By the time the gangly 6-foot-2-inch 220-pound Tyree Wilson grew into a long-armed, lightning-fast 6-5, 230-pound, senior defensive lineman, it was obvious he had outgrown some of the competition he routinely thrashed.
Thankfully for anybody who crossed his formidable path on those Friday nights at West Rusk High School in New London, Texas, the gentle giant — whom the Raiders would eventually invest in as the seventh overall pick in the 2023 NFL draft — was as noble as was dominant.
So every once in a while, when the physical difference between Wilson and the competition was particularly apparent, he would politely approach his coach, John Frazier, with a knowing nod of the head.
“He’d say, ‘Coach I know, I got it,’” Frazier remembered.
Wilson would then proceed to dominate the game in a way he made sure didn’t put the undersized team he was competing against in harm’s way.
“It didn’t look like he was lettin’ up on them, but he was lettin’ up,” Frazier said. “He’s that type of kid.”
It was against the best of the competition in a neck of the East Texas woods that routinely churns out Division I prospects and NFL stars that Wilson wreaked the most havoc, though.
And that eventually caught the eye of college recruiters, including those at Texas A&M, where Wilson began his college career in 2018 before transferring to Texas Tech in 2020.
There, on the same Lubbock, Texas, field where Patrick Mahomes made a name for himself as a gunslinging quarterback, the once awkward, uncoordinated athlete whose high school coaches described as “giraffe-like” when he first showed up on campus developed into one of the best defensive ends in college football.
Or, as Wilson’s Texas Tech defensive coordinator, Tim DeRuyter, recalled upon taking his first peek at Wilson on film when he took over the Red Raiders’ defense in 2022: “Tyree just jumped off the screen.”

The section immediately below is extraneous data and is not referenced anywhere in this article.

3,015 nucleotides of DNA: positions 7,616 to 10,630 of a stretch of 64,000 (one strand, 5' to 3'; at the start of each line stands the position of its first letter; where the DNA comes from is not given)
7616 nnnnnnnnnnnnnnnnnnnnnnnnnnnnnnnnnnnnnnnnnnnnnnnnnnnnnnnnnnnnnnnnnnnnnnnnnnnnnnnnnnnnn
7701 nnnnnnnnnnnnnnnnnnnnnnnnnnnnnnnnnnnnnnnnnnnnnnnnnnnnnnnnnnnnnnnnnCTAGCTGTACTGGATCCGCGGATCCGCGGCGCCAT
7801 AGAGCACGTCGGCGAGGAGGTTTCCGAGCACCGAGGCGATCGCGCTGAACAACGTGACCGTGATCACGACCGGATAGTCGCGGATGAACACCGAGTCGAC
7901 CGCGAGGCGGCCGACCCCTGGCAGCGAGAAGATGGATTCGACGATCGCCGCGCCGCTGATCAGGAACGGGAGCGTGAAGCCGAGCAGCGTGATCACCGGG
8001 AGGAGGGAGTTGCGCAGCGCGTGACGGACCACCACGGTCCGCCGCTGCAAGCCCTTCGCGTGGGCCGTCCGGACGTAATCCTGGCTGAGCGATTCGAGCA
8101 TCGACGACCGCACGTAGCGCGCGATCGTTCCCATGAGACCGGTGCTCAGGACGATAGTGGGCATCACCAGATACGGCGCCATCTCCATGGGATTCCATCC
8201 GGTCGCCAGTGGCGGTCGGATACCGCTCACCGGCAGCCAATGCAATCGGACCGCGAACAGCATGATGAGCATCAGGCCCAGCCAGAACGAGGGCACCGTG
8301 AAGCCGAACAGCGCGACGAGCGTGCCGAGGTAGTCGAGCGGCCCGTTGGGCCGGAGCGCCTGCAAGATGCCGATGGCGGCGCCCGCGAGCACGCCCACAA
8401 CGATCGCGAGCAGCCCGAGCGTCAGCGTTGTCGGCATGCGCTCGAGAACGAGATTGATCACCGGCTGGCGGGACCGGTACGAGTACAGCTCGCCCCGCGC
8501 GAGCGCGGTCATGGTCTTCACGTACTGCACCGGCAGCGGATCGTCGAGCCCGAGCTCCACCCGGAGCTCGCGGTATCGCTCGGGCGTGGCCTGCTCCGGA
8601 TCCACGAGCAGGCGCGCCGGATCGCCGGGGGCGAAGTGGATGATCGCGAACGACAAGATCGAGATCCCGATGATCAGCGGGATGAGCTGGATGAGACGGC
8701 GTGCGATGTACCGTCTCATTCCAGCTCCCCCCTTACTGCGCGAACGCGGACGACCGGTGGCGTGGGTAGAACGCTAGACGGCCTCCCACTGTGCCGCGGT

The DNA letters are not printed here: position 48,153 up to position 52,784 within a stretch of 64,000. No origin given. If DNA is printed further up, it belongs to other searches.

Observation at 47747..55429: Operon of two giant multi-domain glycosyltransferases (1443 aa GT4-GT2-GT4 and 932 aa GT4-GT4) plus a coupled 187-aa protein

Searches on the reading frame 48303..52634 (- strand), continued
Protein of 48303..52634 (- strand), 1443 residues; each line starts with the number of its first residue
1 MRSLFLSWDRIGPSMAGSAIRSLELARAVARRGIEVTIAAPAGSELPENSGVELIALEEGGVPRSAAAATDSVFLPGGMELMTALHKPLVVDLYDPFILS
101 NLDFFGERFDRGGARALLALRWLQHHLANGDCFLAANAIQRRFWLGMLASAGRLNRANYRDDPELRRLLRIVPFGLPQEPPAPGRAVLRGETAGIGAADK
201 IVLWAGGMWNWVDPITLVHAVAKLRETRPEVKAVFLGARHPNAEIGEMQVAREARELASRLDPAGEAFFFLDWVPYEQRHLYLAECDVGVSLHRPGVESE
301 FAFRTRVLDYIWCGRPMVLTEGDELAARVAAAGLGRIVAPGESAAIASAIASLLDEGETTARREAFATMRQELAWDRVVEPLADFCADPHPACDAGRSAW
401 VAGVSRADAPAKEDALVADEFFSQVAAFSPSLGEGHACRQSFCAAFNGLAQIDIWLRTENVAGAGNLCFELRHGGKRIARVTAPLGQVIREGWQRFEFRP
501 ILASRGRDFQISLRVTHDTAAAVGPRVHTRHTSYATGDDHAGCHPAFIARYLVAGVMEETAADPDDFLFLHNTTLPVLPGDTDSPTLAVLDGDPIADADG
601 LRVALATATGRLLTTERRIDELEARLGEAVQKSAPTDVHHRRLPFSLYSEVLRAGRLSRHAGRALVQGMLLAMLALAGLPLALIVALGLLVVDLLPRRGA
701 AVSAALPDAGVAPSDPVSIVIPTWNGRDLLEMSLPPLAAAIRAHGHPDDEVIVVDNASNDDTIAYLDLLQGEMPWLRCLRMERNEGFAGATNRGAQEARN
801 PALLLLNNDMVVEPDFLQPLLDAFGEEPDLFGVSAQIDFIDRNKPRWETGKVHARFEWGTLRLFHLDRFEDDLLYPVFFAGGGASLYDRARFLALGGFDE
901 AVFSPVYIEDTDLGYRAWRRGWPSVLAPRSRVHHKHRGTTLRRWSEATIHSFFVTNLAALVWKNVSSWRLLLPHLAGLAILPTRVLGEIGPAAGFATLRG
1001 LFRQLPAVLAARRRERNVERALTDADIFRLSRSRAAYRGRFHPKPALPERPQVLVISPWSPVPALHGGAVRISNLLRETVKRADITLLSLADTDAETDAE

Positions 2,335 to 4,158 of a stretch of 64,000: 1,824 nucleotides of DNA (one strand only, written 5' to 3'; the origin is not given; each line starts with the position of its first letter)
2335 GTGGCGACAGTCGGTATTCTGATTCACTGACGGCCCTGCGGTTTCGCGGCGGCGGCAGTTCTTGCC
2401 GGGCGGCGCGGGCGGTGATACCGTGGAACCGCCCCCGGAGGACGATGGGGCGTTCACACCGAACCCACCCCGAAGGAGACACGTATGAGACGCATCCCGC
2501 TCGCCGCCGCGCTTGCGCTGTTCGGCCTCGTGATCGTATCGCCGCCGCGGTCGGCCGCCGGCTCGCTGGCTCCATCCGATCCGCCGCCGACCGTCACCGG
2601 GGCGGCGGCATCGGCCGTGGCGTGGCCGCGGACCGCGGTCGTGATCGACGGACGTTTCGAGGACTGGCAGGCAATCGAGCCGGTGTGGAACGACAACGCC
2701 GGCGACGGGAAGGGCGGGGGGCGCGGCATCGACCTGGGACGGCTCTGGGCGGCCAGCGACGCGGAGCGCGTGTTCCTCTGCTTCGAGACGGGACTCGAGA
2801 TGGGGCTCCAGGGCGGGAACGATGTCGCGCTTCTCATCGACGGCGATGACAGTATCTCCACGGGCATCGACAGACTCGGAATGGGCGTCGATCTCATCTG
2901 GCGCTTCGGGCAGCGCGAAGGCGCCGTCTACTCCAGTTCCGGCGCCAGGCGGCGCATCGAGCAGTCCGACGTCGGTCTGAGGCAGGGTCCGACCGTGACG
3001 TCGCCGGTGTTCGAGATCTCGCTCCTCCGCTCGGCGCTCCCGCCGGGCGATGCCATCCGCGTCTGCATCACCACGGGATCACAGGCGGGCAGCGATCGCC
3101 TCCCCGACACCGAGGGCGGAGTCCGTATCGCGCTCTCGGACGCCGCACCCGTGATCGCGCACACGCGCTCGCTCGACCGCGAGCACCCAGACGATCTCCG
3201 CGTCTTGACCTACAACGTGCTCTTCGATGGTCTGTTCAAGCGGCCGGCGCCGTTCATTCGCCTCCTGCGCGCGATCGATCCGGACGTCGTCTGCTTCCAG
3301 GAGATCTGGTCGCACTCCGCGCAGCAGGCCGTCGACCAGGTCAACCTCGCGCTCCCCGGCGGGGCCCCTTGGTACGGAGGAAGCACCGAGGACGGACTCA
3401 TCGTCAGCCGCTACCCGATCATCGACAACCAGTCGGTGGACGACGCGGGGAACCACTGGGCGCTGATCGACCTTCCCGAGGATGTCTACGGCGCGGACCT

‘Oh, wow’ moments
That journey began for Wilson, the son of Tiffany and Charles Helton, in the tiny town of New London, Texas, population of roughly 1,000. Both of his parents worked at West Rusk.
From those humble beginnings emerged a pass-rushing, edge-setting defensive end whom the Raiders are counting on as an immediate supplement to Chandler Jones and Maxx Crosby and, eventually, the peer to Crosby in a one-two punch of pass-rush fury.
“Adding that to our roster right now really, really excites us, our coaches and eventually our fans,” Raiders general manager Dave Ziegler said.
A glimpse of which was apparent to anyone who saw Wilson play at West Rusk.
“There were a ton of ‘oh, wow’ moments with Tyree,” Frazier said.
This, in spite of every attempt opposing offenses made to neutralize Wilson, including scheming up plays so far in the opposite direction of him they might as well have been in the next county.
With his combination of speed, athletic ability and incredible arm reach, Wilson often made a mockery of those efforts to avoid him.
“They couldn’t run away from him,” Frazier said. “He’d chase them down from behind.”
‘A real dude’
One play, in particular, stands out. Operating out of the shotgun, the opposing team ran an option play directly at Wilson. The intent was for the quarterback to run almost to the lap of Wilson and then pitch the ball to his running back at the last second.
Wilson’s assignment was to cover the quarterback. In other words, if the quarterback held onto the ball, it was Wilson’s job to contain and tackle him. The running back was the responsibility of one of Wilson’s teammates.
As Frazier tells it, Wilson stood his ground as the quarterback approached him. At the very last second, though, the quarterback pitched the ball to the running back, fully expecting Wilson to tackle him while the running back ran free in the opposite direction.
That did not happen.
Wilson immediately pivoted to the running back, using his speed and arm length to corral the ball carrier and drag him down for the tackle.